The Scoop: 1980 R, directed by Paul Lynch and starring Jamie Lee Curtis, Leslie Nielsen, and Michael Tough
Tagline: …Some will be crowned, others will lose their heads
Summary Capsule: Stop me if you’ve heard this one: A group of friends who share a childhood tragedy mysteriously start being killed off one by one.
Eunice’s Rating: Prom Night is ultimately a cautionary tale whose moral is “Don’t be so friggin’ stupid as to get yourself killed playing hide and seek, Moron!”
Eunice’s Review: We open up with a group of some of the worst child actors ever in an abandoned building. Odd man out Robin comes in to join The Killer game (hide and seek only you growl out “The killer is gonna getcha!” Kind of like the rhythm, only more irritating). Instead of meth addicts or structural weakness, Robin is her own worst enemy, pretty much throwing herself out a window with the velocity of a 2×4 in a tornado. Over hide and seek. Really.
And so begins Prom Night’s first problem. Everything is so ridiculously over the top, but the movie takes itself deadly serious.
But, okay, whatever.
After the kids promise to never tell what happened, we move ahead six years. They’ve become teens who are gearing up for prom, which happens to be on the anniversary of Robin’s death. The cast is as follows: Kim, the heroine, Robin’s older sister who is played by Jamie Lee Curtis; Alex, Robin’s twin brother; Nick, the heart throb and one of the kids who was there when Robin died; Wendy the school [w]itch, Nick’s ex and leader of The Killer game; Kelly and Jude, fellow killers and otherwise nondescript. There’s also a creep janitor and school thug Lou who teams up with Wendy to ruin the prom (along with the guy, Kim stole the prom queen title) in a way that totally does not resemble Carrie. At all. No really.
But, okay, whatever.
After a loving slow shot of a telephone cord (seriously, it’s the kind of pan up usually reserved for a pair of women’s legs), a shadowy figure is making threatening phone calls to the four responsible for making Robin go through the window, setting up the revenge killings theme. I’d like to point out that none of the suspects, much less the one who actually ends up being the killer, would be capable of making the phone calls since we’re shown that everybody is somewhere else at the same point in time.
But, okay, whatever.
Also in the mix is a cop (a poor man’s Dr. Loomis) trying to find the man who was wrongfully accused of murdering Robin, who was disfigured in a car wreck while fleeing from the cops, and has escaped from the state hospital. It’s clumsily shoehorned in, I get the feeling that footage was shot and then the run time demanded that everything be edited in as flashbacks. And the movie just stops every time the cop shows up. Really.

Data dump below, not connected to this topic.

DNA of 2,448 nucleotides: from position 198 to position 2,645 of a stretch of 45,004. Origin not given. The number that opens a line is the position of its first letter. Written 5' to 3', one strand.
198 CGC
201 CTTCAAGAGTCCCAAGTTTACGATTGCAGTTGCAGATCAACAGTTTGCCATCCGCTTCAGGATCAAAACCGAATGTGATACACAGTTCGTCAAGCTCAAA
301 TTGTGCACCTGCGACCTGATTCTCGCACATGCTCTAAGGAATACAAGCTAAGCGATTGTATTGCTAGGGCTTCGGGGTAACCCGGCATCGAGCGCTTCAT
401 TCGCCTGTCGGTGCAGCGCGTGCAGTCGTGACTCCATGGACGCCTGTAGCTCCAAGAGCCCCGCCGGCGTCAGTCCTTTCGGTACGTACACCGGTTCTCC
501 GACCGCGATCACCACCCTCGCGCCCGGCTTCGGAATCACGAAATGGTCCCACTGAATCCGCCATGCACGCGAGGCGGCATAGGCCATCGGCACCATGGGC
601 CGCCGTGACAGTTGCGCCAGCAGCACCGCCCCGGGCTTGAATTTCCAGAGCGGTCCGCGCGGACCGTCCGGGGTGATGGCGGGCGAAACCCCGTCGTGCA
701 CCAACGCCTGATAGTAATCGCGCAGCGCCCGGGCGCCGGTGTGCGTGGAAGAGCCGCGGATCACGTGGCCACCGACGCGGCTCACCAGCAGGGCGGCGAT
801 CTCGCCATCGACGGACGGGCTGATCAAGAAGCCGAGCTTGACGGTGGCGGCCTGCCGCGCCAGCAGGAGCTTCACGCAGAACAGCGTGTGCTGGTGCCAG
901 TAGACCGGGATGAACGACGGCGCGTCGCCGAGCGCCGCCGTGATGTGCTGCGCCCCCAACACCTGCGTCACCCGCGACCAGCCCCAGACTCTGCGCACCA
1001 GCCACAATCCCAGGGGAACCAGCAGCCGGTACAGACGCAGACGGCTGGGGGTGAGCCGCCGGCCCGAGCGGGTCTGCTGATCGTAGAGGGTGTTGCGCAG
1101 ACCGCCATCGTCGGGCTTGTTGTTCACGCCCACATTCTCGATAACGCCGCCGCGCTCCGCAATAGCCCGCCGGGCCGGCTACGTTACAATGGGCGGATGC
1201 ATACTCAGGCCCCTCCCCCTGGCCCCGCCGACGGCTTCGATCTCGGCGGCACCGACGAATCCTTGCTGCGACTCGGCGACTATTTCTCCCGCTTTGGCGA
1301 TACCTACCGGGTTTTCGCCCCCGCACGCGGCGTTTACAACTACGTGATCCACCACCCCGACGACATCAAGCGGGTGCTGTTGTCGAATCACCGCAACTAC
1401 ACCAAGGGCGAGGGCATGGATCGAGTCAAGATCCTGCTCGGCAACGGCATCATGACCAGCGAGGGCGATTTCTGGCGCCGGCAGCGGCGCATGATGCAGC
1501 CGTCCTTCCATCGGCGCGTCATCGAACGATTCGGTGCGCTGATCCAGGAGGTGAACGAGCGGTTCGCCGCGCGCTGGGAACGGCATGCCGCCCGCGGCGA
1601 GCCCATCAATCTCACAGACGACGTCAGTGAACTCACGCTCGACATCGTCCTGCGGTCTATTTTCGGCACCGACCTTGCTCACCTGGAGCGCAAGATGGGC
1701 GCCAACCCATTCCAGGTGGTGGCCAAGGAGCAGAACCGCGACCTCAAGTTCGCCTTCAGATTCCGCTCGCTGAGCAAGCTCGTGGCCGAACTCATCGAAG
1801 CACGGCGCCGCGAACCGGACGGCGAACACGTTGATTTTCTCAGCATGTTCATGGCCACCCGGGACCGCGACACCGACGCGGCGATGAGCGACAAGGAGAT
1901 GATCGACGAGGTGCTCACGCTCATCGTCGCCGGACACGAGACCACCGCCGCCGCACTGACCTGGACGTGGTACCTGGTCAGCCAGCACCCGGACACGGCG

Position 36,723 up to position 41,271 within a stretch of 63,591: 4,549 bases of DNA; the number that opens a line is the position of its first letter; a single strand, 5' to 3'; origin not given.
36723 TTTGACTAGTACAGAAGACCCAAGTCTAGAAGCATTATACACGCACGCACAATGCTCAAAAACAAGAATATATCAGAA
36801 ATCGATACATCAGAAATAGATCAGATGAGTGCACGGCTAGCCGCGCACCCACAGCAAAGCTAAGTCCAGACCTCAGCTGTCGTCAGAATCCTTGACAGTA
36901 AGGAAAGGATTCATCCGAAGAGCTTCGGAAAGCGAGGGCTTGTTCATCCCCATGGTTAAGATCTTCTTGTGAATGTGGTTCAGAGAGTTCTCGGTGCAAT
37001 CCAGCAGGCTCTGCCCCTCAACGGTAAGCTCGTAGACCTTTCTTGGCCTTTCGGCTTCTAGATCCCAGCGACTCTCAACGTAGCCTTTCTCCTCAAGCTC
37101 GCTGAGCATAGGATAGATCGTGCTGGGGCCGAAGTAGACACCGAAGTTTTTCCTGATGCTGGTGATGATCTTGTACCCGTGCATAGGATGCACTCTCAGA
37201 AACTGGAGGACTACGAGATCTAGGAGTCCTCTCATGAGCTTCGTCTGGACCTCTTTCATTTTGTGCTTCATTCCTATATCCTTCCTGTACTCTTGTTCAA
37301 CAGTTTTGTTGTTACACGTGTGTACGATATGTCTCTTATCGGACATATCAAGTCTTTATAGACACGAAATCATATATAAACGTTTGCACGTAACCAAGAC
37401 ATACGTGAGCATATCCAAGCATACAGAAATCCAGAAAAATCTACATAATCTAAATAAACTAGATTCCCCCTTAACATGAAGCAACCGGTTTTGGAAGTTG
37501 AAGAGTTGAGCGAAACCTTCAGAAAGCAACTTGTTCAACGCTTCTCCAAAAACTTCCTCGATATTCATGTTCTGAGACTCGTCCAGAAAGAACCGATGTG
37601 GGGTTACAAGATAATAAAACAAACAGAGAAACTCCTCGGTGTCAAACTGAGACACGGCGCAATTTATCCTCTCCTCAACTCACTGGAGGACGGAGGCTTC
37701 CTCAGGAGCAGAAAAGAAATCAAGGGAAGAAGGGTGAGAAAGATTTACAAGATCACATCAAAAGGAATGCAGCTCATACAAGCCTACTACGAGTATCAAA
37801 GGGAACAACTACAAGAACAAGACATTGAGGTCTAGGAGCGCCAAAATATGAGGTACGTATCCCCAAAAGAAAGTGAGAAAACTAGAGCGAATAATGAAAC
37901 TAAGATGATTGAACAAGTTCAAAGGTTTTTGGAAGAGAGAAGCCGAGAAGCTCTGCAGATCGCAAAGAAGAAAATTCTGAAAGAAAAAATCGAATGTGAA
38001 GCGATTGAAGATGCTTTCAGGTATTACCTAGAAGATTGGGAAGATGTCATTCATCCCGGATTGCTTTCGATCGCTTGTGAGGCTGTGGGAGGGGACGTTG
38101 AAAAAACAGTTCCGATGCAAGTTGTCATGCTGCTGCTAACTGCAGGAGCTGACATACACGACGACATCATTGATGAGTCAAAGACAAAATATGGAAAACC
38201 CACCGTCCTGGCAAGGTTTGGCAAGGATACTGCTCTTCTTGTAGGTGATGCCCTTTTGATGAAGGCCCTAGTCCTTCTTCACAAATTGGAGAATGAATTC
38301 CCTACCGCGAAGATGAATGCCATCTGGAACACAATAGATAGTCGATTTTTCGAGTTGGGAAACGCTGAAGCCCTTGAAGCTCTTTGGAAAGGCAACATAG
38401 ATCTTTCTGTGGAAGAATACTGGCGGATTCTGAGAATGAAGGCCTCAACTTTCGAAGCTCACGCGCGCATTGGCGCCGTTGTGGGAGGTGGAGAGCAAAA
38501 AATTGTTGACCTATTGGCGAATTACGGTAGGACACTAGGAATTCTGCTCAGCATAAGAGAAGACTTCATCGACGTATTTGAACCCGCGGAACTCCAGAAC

And then the disco dancing starts.
See, Prom Night, which totally rips off Halloween and Carrie, decides to think outside the horror box and rips off Saturday Night Fever too.
In fact if you ask anyone who has seen the original Prom Night what they remember from it, the answer will probably have something to with the dancing scene. After some slutty dancing with her father (Leslie Nielsen, who doesn’t say “Don’t call me Shirley.” once), Kim and her man stop the movie for almost four minutes to boogie oogie oogie. High kicks! Flips! The spinning!
Truly it is epic.
Then –finally- at the one hour mark, the movie -finally- remembers it’s a slasher flick. With red paint –again I say “Finally!”- beginning to flow. But the kills are pretty weak.
And well that’s probably Prom Night’s biggest problem. It’s not really a mystery, it kinda wants to be a drama, it’s not all that scary, and it’s not creative enough to make it all that memorable. It can’t decide what it wants to be and keeps forgetting what it is and ends up not doing any of it right. All the while being so serious it sucks all the life out of the room.
It’s a shame because the ending is actually pretty good and makes me sad every time I see it.
One of the more forgettable horror movies of the eighties, the sequels are definitely more entertaining, and the whole ‘killer seeking revenge on the kids with a dark secret’ thing would be done way better later on with Scream and I Know What You Did Last Summer in the nineties. I’d only suggest Prom Night for horror completists.
And disco enthusiasts.
- Prom Night has three sequels, Prom Night II: Hello Mary Lou (1987), Prom Night III: The Last Kiss (1990), and Prom Night IV: Deliver Us from Evil (1992), and a [very loose] remake in 2008. All the sequels take place at Hamilton High. II and III are the only connected movies, going the paranormal route with the ghost of prom queen from Hell Mary Lou terrorizing the living (II has one of my favorite deaths, the footlocker squeeze). Brock Simpson, Young Nick here, is in all four Prom Night movies.
- Seriously, Robin is barely pressing up against the window in one shot and then the next comes flying through it. So silly.
- The yearbook pages are pre-torn.
- “Frank call your wife”
- Jamie Lee Curtis looks amazing in this movie.
- The disco! The disco! Make it stop!
- Is there a teen, even a thug, in all the world who would actually say “The Hammond girl?”
- Is it wrong I ended up rooting for the killer?
Repeated: The killers are coming!
The killer: Jude, can you come out to play tonight? I’ll see you at the prom.
Wendy: It’s not who you go with, honey, it’s who takes you home.
Teacher: Now Alex.
Alex: *mimes handing over a bouquet*
Teacher: That’s it, Alex. Now kiss her.
Alex: My sister?
Teacher: Alex! … Now the king.
Alex: Kiss the king?
Nick: On the mouth.
Teacher: Shake hands!
If you liked this movie, try these:
- Student Bodies